# [Numpy-discussion] Numpy Advanced Indexing Question

Robert Kern robert.kern@gmail....
Thu Jul 17 03:39:46 CDT 2008

```On Thu, Jul 17, 2008 at 03:16, Stéfan van der Walt <stefan@sun.ac.za> wrote:
> Hi Robert
>
> 2008/7/17 Robert Kern <robert.kern@gmail.com>:
>> In [42]: smallcube = cube[idx_i,idx_j,idx_k]
>
> Fantastic -- a good way to warm up the brain-circuit in the morning!
> Is there an easy-to-remember rule that predicts the output shape of
> the operation above?  I'm trying to imaging how the output would
> change if I altered the dimensions of idx_i or idx_j, but it's hard.

Like I said, they all get broadcasted against each other. The final
output is the shape of the broadcasted index arrays and takes values
found by iterating in parallel over those broadcasted index arrays.

> It looks like you can do all sorts of interesting things by
> manipulation the indices.  For example, if I take
>
> In [137]: x = np.arange(12).reshape((3,4))
>
> I can produce either
>
> In [138]: x[np.array([[0,1]]), np.array([[1, 2]])]
> Out[138]: array([[1, 6]])
>
> or
>
> In [140]: x[np.array([[0],[1]]), np.array([[1], [2]])]
> Out[140]:
> array([[1],
>       [6]])
>
> and even
>
> In [141]: x[np.array([[0],[1]]), np.array([[1, 2]])]
> Out[141]:
> array([[1, 2],
>       [5, 6]])
>
> or its transpose
>
> In [143]: x[np.array([[0,1]]), np.array([[1], [2]])]
> Out[143]:
> array([[1, 5],
>       [2, 6]])
>
> Is it possible to separate the indexing in order to understand it
> better?  My thinking was
>
> cube_i = cube[idx_i,:,:].squeeze()
> cube_j = cube_i[:,idx_j,:].squeeze()
> cube_k = cube_j[:,:,idx_k].squeeze()
>
> Not sure what would happen if the original array had single dimensions, though.

You'd have a problem.

So the way fancy indexing interacts with slices is a bit tricky, and
this is why we couldn't use the nicer syntax of cube[:,:,idx_k]. All
axes with fancy indices are collected together. Their index arrays are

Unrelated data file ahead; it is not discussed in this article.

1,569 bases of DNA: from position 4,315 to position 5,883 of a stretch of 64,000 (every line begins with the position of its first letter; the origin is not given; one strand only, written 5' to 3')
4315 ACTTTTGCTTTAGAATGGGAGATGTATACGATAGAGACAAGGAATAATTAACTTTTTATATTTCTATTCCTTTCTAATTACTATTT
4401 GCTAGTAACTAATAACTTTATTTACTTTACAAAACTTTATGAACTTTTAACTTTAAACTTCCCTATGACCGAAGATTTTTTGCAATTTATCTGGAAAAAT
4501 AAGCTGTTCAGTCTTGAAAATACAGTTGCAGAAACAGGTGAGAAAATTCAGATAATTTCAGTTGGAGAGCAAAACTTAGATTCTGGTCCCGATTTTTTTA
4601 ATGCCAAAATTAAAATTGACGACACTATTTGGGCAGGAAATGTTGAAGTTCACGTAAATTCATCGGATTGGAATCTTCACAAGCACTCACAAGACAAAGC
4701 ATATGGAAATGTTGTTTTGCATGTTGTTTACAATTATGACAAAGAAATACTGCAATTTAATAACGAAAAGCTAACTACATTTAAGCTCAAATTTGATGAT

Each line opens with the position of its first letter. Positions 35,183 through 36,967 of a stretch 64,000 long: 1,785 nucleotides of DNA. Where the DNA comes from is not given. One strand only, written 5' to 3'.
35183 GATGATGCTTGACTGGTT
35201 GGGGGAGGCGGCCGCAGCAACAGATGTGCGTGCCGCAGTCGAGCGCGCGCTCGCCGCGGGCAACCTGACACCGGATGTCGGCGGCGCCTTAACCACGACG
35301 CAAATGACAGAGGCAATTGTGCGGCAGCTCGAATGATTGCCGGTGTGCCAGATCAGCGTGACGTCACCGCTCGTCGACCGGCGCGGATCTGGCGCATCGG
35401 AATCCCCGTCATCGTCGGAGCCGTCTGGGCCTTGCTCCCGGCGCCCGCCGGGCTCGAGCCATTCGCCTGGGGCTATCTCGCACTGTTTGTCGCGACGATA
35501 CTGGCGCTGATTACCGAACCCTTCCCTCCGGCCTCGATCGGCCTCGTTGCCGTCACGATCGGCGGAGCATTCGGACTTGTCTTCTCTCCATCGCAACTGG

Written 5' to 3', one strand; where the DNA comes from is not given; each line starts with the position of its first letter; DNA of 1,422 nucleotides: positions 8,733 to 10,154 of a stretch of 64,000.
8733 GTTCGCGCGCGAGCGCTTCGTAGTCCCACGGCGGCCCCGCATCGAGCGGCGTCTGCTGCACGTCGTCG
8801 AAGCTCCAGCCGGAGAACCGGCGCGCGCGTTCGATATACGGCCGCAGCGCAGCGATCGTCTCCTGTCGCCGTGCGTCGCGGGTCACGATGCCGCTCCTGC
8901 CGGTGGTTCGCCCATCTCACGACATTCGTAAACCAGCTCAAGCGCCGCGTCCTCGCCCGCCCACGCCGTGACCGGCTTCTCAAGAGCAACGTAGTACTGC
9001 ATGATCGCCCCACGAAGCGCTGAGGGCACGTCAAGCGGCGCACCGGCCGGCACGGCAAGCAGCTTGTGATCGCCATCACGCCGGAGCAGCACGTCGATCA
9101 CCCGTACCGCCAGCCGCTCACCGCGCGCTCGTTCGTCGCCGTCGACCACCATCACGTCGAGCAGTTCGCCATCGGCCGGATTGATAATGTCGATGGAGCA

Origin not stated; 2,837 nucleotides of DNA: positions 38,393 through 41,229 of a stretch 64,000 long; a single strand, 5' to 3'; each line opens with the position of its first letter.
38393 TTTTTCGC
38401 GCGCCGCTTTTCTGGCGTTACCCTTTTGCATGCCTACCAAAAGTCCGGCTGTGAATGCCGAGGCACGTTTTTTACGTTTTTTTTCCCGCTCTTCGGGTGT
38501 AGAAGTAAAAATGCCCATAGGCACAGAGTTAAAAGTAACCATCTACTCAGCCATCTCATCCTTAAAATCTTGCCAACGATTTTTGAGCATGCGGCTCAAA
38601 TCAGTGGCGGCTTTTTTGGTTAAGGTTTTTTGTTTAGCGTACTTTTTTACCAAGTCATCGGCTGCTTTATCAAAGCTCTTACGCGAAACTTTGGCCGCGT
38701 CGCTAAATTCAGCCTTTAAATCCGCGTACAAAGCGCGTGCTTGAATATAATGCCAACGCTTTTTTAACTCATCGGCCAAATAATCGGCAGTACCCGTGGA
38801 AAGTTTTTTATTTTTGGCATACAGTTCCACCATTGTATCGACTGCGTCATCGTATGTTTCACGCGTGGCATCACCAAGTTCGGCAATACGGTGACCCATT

broadcasted and iterated over. *For each iterate*, all of the slices
are collected, and those sliced axes are *added* to the output array.
If you had used fancy indexing on all of the axes, then the iterate
would be a scalar value pulled from the original array. If you mix
fancy indexing and slices, the iterate is the *array* formed by the
remaining slices.

So if idx_k is shaped (ni,nj,3), for example, cube[:,:,idx_k] will
have the shape (ni,nj,ni,nj,3). So
smallcube[:,:,i,j,k]==cube[:,:,idx_k[i,j,k]].

Is that clear, or am I obfuscating the subject more?

> Back to the original problem:
>
> In [127]: idx_i.shape
> Out[127]: (10, 1, 1)
>
> In [128]: idx_j.shape
> Out[128]: (1, 15, 1)
>
> In [129]: idx_k.shape
> Out[129]: (10, 15, 7)
>
> For the constant slice case, I guess idx_k also have been (1, 1, 7)?
>
> The construction of the cube could probably be done using only
>
> cube.flat = np.arange(nk)

Yes, but only due to a weird feature of assigning to .flat. If the RHS
is too short, it gets repeated. Since the last axis is contiguous,
repeating arange(nk) happily coincides with the desired result of
cube[i,j] == arange(nk) for all i,j. This won't check the size,
though. If I give it cube.flat=np.arange(nk+1), it will repeat that
array just fine, although it doesn't line up.

cube[:,:,:]=np.arange(nk), on the other hand broadcasts the RHS to the
shape of cube, then does the assignment. If the RHS cannot be
broadcasted to the right shape (in this case because it is not the
same length as the final axis of the LHS), an error is raised. I find
the reuse of the broadcasting concept to be more memorable, and robust
over the (mostly) ad hoc use of plain repetition with .flat.

--
Robert Kern

"I have come to believe that the whole world is an enigma, a harmless
enigma that is made terrible by our own mad attempt to interpret it as
though it had an underlying truth."
-- Umberto Eco
```